Accelerate Your Degree – Accelerated classes cover the same amount of material as a traditional semester-long class in a much shorter period of time. College courses are usually charged on a per credit hour basis so tuition costs may be essentially the same. The savings taking accelerated courses in a traditional college setting comes from the reduction in living expenses. Completing their degree quickly with accelerated courses helps save the cost of room and board, along with other fees associated with living on campus. Moving up the graduation date will help land a diploma with a lower price tag.

Start Locally – Many community colleges have agreements to ensure students’ credits will transfer to a four-year school. This allows a student to earn credits at a less expensive college or university and then transfer to a more prestigious university to complete their degree. The cost of tuition at community college is often significantly lower. Additional savings can be obtained on room and board if you commute to school from home.

Attend Tuition Free – It may be hard to believe but there are more than a dozen colleges offering free tuition to all students. While there is no cost for tuition, the colleges do charge for room and board and there are other incidentals. The catch – many of these colleges require all students to work. These programs are highly competitive so it may be necessary to make your case for why you would be a valuable addition to their campus. The Smart Student Guide to Financial Aid publishes a list of tuition free schools on line.

Loan Forgiveness – Under certain circumstances, the government will cancel all or part of an educational loan. There are four areas to qualify, 1) Perform volunteer work; 2) Perform military service; 3) Teach or practice medicine in certain types of communities; 4) Meet other criteria specified by the forgiveness program. The Smart Student Guide to Financial Aid also publishes a list of volunteer organizations offering loan forgiveness programs.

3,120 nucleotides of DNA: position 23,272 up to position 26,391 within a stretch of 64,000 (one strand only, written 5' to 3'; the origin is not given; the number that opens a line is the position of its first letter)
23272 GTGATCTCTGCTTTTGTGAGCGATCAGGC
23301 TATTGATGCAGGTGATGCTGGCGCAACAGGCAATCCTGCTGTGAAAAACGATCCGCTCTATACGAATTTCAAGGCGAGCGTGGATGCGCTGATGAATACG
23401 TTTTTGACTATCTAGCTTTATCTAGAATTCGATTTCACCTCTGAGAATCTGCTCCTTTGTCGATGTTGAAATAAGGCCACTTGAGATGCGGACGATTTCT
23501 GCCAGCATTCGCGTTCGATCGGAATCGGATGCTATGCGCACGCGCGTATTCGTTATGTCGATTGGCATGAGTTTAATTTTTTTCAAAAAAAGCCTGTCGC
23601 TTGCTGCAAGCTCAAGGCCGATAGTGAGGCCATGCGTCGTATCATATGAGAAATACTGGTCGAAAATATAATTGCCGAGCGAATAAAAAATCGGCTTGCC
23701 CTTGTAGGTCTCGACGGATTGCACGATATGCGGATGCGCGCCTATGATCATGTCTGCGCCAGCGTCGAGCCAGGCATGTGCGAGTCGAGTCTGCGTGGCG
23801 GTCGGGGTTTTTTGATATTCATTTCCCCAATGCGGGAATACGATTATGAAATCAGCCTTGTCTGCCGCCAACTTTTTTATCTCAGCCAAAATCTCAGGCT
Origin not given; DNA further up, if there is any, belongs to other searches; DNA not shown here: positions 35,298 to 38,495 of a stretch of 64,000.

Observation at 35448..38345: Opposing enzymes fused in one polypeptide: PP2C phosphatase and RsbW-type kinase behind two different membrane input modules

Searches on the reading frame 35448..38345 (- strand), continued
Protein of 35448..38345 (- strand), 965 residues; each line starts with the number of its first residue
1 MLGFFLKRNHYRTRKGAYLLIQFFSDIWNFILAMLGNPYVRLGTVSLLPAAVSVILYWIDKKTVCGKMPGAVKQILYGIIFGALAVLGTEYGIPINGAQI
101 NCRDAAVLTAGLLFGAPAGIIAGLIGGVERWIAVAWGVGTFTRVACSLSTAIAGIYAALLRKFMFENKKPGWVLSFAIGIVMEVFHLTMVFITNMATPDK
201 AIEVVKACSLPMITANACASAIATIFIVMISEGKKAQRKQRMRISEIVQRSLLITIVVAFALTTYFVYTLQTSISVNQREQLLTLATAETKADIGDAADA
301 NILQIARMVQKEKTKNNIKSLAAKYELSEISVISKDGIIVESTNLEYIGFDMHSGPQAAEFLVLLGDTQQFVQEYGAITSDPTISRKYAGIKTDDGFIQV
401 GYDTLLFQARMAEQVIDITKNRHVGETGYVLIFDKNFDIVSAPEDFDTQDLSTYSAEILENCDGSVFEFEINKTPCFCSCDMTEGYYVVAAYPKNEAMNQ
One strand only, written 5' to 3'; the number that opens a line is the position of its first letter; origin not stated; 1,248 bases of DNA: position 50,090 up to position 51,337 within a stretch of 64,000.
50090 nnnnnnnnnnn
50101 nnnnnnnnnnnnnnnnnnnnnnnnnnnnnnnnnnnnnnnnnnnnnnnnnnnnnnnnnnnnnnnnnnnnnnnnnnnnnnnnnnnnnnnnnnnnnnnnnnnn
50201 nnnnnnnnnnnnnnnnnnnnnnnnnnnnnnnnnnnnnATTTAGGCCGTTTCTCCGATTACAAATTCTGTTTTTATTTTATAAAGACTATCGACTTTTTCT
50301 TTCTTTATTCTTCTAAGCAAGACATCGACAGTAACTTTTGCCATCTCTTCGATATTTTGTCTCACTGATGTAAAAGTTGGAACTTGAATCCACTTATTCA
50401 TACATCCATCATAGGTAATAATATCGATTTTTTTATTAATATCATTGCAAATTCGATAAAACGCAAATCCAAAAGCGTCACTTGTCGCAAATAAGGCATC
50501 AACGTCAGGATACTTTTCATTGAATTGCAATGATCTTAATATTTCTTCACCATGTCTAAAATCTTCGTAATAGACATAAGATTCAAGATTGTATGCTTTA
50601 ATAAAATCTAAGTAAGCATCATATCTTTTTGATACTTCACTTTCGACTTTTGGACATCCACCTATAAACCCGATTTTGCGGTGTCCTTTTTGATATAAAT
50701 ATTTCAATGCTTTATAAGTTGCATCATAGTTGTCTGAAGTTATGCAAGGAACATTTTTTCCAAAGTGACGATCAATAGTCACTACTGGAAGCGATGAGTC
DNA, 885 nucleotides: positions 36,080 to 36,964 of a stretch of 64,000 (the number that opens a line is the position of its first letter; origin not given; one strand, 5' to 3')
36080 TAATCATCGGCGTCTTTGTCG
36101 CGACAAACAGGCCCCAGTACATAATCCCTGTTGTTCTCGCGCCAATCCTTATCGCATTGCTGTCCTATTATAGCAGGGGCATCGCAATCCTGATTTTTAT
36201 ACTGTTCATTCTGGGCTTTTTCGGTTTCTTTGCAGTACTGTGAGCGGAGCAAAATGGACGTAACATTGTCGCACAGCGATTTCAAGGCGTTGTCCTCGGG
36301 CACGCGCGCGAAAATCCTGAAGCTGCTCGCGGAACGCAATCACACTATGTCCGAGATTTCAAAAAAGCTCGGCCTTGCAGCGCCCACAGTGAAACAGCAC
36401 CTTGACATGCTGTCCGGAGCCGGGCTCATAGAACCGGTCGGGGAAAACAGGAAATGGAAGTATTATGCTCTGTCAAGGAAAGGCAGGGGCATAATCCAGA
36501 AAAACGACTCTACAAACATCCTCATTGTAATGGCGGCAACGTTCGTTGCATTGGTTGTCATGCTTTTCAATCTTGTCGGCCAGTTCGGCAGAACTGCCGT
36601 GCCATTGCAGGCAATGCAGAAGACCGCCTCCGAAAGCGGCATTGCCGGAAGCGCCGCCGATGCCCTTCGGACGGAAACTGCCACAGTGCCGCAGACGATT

The best way to cover the cost of a college education is to start early and save often. Open a savings account for your children when they are born and save regularly. Encourage grandparents and siblings to contribute to the account. Invest the money early and allow compounding to help cover the cost of their education.

Rick’s Tips:

  • Student loan debt has increased over the past four years while other consumer debt has dropped.
  • The average cost of a four-year degree at a moderately priced college is nearly $100,000.
  • Procrastination is the biggest enemy of savings. Start early and save often to avoid leaving college with a huge debt burden.

Will Your Money Last Through Retirement?

No one wants to run out of money. But without goals and a solid plan,
how can you know for sure whether you’re on the right track?

Will I be able to maintain my current lifestyle?

What will my monthly income be in retirement?

Can I protect my hard-earned savings and still
have the income I want?

Rodgers & Associates answers questions like these every day.

Get Personalized Answers
2025 Lititz Pike, Lancaster, PA 17601
Phone: 717-560-3800, Toll-Free: 888-876-3437